We started with the MonoRail talk, which went fairly well. That wasn't recorded, but Hammett and I had recorded the rehearsal, so I think we will publish that.
The next session was about choosing a web framework, and the focus was on Java frameworks. Interesting to see the design decisions that they take, although I remain firm in my opinion that Java has too much XML involved.
The next session that I took part of (again, had to drop off because I was feeling very bad) was about the Guradian UK site, and how they manage to scale it up. Stateless, multi level caching and some very interesting smarts around fail over (stopping the cache from expiring anything in case of a downed DB, for instance). Something very interesting was to explore the scalability features of your DB, because too often people just ignore the perf benefits that the DB can do, and try to do everything in the application.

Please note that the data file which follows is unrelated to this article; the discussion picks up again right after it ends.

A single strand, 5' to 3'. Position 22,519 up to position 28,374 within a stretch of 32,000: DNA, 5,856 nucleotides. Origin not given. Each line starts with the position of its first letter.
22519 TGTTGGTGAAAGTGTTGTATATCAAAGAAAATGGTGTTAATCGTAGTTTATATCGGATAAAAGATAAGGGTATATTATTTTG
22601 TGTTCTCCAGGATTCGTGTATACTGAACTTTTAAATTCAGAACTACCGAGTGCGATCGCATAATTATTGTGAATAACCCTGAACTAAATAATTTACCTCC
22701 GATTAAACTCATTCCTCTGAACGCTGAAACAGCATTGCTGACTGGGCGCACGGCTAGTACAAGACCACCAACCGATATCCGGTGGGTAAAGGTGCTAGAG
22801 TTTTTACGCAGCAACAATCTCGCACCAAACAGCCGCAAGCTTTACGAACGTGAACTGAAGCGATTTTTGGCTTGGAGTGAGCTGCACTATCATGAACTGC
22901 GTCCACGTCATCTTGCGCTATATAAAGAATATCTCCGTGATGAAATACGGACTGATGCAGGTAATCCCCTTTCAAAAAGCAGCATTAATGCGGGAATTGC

The Enterprise Application Panel was interesting, it was mostly focused on future directions, and the main conclustion is that we are in the end of a shakedown in terms of web frameworks and environments, at the end of which you are likely to have far clearer idea about what are the sweet spots for each framework / environment.
Flash and Silverlight were mentioned, as well as a 1MB JVM, but I am sceptical of those as a general purpose development platforms, simply because the constraints that they have are so severe. Flash doesn't handle Hebrew very well, and Silverlight doesn't support it at all (Justin is working on that, though). By the same token, it doesn't handle Arabic or Chienese very well. And limiting the programming environment means that you are left with very bad model to develop on.
I see a lot of value on building specific components or parts of the application in those technologies, but not doing it across the board, at least not in the kind of applications that I tend to write.
I'll have another post summrizing the entire conference in a while...